Large corporations and deep consumer brands often have many logo changes over their numerous years in existence. They evolve over time with the company or product changes.

Cotter Visual Synergist

JCPenney Rebranding Fails

JCPenney’s logo, updated in January 2012, will be replaced by its prior logo, along with a new CEO. The 2012 logo was the third in three years. A telltale sign of brand confusion!

The 2012 rebrand involved a new pricing strategy, called “Fair and Square Pricing,” in which there would be everyday prices; month-long values; and “best prices” on the first and third Fridays of every month. The logo was meant to play off the “fair and square” theme (notice the square).

The logos in the image at left show the evolution of its visual brand.

Ron Johnson, the newly ousted CEO, had shortened the company’s name to ‘jcp’ in an attempt to rebrand. Consumer research showed overwhelming support for the prior logo before ‘jcp’.

The rebranding coincided with last year’s loss of nearly $1 billion for the company. Executives are hoping that the return of the former familiar logo will also encourage the return of shoppers.

Stephen Sadove, currently CEO of Saks Fifth Avenue, will join JCPenney after Saks Fifth Avenue’s pending merger with Hudson’s Bay.

How often do companies go through a rebranding when a new CEO steps in? Each CEO sets themselves up to make their mark and rebrand the company as their own. But if you notice, it is often the struggling companies that look to rebranding as part of the answer to their overall strategy.

Cotter Visual Synergist

A Visual Brand Reveals The Company History

In 3M’s 111-year history, they have had 32 logo designs. Any graphic designer would be intrigued by this. Ultimately, their logo changes weigh-in at a hefty average of every 3.7 years! The most recent iteration in 1978, 35 years ago, is the time-tested winner as being the longest used and is still in existence today.

It is interesting that when I review how company logos evolve, redesigns are typically uniquely different. It is difficult to imagine a company today having 4 official versions of their logo established in any one single year, but not over 50 years ago. These were the wild frontier days of branding – remininscent of branding cattle.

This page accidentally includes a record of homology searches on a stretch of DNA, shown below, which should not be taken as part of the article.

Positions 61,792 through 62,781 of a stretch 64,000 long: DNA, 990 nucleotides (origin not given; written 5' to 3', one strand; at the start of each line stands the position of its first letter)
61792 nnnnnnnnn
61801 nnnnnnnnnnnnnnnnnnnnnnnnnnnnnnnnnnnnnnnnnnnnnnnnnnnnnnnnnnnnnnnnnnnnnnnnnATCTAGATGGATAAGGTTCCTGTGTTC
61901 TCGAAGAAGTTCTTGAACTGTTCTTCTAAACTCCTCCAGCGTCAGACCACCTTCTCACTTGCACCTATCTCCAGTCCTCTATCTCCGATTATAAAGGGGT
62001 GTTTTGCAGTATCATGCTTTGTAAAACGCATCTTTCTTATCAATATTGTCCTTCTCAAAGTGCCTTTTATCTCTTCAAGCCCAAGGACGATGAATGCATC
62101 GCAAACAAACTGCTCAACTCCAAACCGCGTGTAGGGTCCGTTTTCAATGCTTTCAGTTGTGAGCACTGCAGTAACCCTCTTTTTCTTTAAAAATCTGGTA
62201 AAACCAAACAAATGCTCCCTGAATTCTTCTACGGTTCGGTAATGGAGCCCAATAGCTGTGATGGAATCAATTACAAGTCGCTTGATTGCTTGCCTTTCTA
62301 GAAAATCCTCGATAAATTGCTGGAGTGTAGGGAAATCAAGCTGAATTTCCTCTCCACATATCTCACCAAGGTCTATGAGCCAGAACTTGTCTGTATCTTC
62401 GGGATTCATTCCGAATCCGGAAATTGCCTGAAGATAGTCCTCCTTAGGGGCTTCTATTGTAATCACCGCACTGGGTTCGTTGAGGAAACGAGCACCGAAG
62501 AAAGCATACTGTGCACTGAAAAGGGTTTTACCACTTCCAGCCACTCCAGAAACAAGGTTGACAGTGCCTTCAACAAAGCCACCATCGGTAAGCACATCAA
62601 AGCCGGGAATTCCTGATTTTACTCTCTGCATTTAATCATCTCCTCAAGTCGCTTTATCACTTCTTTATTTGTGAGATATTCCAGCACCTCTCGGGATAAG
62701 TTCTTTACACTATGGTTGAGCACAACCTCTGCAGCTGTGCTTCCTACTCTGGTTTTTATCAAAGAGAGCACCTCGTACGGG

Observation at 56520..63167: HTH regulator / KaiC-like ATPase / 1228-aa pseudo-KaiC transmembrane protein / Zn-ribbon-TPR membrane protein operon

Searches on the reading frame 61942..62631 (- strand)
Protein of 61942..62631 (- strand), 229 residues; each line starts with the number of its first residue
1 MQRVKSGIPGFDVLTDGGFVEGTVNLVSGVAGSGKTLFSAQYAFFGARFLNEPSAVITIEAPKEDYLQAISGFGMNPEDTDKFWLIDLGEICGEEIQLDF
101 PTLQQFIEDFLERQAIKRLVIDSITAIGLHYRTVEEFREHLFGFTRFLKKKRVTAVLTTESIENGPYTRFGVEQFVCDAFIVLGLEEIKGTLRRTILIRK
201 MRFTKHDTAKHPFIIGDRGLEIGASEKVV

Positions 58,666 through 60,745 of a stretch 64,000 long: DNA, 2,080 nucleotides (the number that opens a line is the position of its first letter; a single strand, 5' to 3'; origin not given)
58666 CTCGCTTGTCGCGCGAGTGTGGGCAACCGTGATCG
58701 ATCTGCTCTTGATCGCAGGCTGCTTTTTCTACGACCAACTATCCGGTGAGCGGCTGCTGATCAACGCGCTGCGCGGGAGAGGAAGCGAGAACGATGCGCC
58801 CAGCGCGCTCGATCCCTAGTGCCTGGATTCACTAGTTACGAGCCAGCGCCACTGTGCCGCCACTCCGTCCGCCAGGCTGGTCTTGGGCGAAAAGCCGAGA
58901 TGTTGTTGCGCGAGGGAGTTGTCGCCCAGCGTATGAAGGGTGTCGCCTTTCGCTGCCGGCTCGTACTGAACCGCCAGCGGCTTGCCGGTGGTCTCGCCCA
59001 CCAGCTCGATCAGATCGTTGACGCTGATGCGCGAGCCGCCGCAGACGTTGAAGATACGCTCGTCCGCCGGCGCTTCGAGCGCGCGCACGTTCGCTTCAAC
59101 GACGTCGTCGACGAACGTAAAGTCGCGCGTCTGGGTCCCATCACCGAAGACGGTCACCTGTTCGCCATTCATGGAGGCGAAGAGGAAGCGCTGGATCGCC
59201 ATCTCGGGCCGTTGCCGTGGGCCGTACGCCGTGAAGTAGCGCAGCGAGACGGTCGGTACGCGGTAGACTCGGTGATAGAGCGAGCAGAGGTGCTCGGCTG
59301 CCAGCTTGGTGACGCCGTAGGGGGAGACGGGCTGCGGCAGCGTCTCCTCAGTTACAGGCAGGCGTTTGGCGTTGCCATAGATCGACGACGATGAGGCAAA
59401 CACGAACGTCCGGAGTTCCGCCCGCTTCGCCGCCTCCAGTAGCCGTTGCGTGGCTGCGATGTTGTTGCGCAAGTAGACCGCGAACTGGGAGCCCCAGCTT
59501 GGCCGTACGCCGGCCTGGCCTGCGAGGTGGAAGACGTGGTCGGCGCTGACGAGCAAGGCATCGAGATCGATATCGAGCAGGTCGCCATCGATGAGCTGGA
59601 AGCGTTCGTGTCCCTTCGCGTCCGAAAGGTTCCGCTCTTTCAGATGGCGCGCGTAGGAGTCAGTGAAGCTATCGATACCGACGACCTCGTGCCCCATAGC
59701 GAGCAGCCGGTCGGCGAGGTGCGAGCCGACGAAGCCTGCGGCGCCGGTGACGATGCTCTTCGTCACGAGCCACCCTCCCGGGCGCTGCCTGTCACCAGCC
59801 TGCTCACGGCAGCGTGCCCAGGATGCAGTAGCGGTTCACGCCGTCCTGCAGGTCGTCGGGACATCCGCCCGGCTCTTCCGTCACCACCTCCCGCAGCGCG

Let’s take a closer look at 3M over the years

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Aetna’s New Trendy Logo

Aetna has a new logo – the 12th logo in the company’s 157-year history. This is part of their new brand’s “passion for helping people make confident choices and celebrate the equity and tradition of the Aetna name.”

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Beer Brand Visual Identity Evolves

Heineken is not only a great consumer brand but a corporate overseer of more than 250 beer and cider brands. In this age of brand awareness Heineken has opted for brand differentiation. As a brewer, HEINEKEN is a brand. As a brand, Heineken is a world reknowned beer. They have chosen to differentiate the corporate visual identity from the product visual identity.

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Rock Solid Branding

Prudential’s “Logo Evolution” of The Rock® is a perfect example of the simplifying of a logo. What began as a detailed illustration in 1870 has now evolved to its most simplistic form, displaying more of a symbolic visual icon. As mentioned in the last post, simplicity is one of the keys to a great logo. And great logos gain recognition.

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How good stories get distorted

It’s like the old game telephone – you whisper something in someones ear and they pass the message along. The last person conveys what they heard and it is totally different than what was originally spoken. Telephone, rumors, whatever, so goes poor communication on the internet.

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20 Corporate Brand Logo Evolution

This site tell the stories of the visual and conceptual transitions of 20 corporate brand logos.

I particularly like number 1, the Apple evolution.

Don’t miss Volkswagen, number 11. Company history ties the German automaker with Adolf Hitler (1933).